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Finding Nemo: What Christian Reviewers Are Saying

  • compiled by Jeffrey Overstreet Copyright Christianity Today International
  • Updated Sep 17, 2012
Finding Nemo: What Christian Reviewers Are Saying

from Film Forum, 05/29/03

That's the question that drives Finding Nemo, the new feast of innovative animation from Pixar Studios. But viewers will walk away asking another question: Are the folks at Pixar the most creative filmmakers for both adults and children working today?

Film Forum will feature an in-depth review of the film next week and link to reviews from several religious press film critics. For now, let me assure you that I think Finding Nemo is not just the best family film of the year so far, but it is one of the most astonishing achievements in animation ever made. Visually, it sets a new standard, and at this point, no other studio can match it. In a season of highly hyped and much anticipated sequels, both good (X2) and disappointing (Matrix Reloaded), Nemo packs so much action, so much awe-inspiring visual splendor, and so many big laughs into its hour-and-a-half span, that you'll probably want to get back in line and see it again the next day.

The distinct talent of Pixar's artists is that while they achieve remarkable realism in some aspects of their design, realism is not their highest priority. They instead focus on making every frame of their film such an exquisite work of art that any particular cel would be suitable for framing. And once again, they've found perfect voice matches for their characters, especially in the selection of Albert Brooks and Ellen DeGeneres.

If writer/director Andrew Stanton can be faulted at all, it is for packing too many adrenalin rushes into the film. The crisis-every-minute narrative hurts the pacing so much that the big finale feels like just another big obstacle to overcome. You'll find yourself reaching for the remote control so you can slow things down and drift through these gorgeous underwater environments.

So buckle up. The storytellers also take on heavier issues than they have in their previous releases. Nemo is a surprisingly emotional film. It may prod a lump into the throats of the even the most stubborn viewers. The timing of the film's arrival is perfect—when Father's Day comes around, a second viewing will be the ideal family outing.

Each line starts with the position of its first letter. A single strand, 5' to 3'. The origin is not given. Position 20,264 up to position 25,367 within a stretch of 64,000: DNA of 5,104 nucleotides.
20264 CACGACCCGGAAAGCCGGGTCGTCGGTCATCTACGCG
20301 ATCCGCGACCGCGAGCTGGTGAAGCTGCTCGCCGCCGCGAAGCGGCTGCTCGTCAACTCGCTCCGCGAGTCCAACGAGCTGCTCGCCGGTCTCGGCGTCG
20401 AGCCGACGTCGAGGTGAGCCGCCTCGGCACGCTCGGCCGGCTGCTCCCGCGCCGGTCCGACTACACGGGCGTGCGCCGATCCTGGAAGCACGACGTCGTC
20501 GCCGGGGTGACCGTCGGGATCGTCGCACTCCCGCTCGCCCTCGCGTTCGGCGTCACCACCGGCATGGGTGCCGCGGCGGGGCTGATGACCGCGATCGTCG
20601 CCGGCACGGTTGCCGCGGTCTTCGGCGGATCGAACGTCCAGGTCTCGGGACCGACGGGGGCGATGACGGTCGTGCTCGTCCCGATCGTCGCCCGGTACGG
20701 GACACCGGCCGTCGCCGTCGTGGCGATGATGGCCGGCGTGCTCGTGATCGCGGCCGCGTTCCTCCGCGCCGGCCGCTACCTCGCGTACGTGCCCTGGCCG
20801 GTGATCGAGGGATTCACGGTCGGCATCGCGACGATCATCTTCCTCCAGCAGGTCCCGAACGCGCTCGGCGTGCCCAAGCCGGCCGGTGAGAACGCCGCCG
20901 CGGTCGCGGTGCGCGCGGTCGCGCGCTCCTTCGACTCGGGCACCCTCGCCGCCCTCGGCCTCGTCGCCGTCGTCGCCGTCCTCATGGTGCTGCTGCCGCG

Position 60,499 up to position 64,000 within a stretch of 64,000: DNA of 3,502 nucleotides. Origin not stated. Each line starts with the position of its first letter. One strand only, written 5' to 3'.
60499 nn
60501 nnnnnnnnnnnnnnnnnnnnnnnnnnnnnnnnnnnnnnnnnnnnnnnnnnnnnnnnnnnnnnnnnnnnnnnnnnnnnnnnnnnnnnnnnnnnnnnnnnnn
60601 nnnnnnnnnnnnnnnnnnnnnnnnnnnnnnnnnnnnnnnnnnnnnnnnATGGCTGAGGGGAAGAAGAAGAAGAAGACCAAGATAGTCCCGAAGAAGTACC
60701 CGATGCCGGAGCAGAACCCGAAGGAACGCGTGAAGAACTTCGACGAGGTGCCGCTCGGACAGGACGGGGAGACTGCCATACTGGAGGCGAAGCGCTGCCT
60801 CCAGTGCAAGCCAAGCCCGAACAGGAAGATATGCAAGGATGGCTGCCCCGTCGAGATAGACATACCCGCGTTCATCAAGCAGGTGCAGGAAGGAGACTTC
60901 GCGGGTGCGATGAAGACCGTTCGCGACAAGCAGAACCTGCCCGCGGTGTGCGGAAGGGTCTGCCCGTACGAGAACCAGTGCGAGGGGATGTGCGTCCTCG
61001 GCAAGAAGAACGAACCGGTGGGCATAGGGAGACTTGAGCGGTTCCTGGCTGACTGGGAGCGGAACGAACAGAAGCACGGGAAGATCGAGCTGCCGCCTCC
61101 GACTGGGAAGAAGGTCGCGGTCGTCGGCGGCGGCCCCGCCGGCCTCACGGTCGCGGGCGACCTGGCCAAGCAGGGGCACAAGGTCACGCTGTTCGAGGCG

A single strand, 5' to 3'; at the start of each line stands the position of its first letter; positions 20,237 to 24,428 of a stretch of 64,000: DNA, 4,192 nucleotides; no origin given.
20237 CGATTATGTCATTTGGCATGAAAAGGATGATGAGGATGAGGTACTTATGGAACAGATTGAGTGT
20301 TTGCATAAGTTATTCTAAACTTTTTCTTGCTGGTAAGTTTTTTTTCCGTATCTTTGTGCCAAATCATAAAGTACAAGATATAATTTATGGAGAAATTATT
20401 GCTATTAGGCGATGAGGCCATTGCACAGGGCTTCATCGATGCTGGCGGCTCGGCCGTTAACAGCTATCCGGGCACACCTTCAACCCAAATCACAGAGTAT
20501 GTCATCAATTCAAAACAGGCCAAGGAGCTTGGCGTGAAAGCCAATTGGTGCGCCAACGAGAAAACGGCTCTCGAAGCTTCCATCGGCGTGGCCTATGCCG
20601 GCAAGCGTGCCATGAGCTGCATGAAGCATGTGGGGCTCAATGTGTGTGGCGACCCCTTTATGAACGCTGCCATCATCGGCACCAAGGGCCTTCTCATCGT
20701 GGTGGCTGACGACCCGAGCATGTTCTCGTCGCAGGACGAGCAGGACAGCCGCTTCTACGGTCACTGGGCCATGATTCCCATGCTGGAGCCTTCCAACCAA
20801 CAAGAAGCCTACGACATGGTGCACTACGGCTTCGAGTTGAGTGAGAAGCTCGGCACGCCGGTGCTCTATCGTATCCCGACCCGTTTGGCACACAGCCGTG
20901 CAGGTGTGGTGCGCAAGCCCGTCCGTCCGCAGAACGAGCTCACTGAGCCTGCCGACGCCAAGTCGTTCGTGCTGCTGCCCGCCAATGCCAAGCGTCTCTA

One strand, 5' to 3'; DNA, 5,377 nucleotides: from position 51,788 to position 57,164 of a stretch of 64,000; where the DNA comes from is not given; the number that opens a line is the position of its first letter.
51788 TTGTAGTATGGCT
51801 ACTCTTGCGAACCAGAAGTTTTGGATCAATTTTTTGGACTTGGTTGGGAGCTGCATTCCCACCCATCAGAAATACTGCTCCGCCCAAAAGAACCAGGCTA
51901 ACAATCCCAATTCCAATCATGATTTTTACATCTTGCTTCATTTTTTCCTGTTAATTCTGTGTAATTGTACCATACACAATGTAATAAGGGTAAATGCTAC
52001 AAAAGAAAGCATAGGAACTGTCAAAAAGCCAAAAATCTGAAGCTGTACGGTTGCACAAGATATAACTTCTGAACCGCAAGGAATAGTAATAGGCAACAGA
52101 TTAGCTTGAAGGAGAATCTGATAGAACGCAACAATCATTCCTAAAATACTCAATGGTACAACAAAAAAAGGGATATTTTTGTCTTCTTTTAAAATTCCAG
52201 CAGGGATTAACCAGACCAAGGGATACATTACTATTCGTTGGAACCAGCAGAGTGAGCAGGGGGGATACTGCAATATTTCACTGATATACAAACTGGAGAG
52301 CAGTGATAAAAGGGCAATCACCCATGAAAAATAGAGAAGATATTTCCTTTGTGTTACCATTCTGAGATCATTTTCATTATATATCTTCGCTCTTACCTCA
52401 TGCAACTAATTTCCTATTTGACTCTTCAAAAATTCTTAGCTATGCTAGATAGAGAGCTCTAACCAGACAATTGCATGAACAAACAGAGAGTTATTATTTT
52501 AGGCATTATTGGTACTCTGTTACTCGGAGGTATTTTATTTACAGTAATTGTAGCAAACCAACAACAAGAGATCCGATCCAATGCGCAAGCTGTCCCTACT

Parents, please note: While this is a movie for all-ages, there are some surprisingly scary moments as the little heroes bump into some particularly monstrous sea beasties.

Next week, Film Forum will focus on the story and its admirable themes in addition to the responses of other religious press critics. In the meantime, check out the responses of

mainstream film critics.

from Film Forum, 06/05/03

Finding Nemo, the new progeny from the powerful marriage of Disney and Pixar, earned more than $70 million on its opening weekend, outperforming any other animated movie in history—including Disney/Pixar's own Toy Story films, A Bug's Life, and Monsters, Inc.

The good news is that Finding Nemo is not just a box office hit: it's a fantastic movie. Most critics agree that this is the studio's most impressive visual feat to date. And while Pixar fans will argue about which of the studio's stories they like best (I'm partial to Toy Story 2), no one can deny the powerful emotions the plot is stirring in viewers both young and old. The storytellers at Pixar have their roots in the best storytelling of the Disney tradition. There are echoes of Bambi, Pinocchio, Dumbo, and even The Rescuers.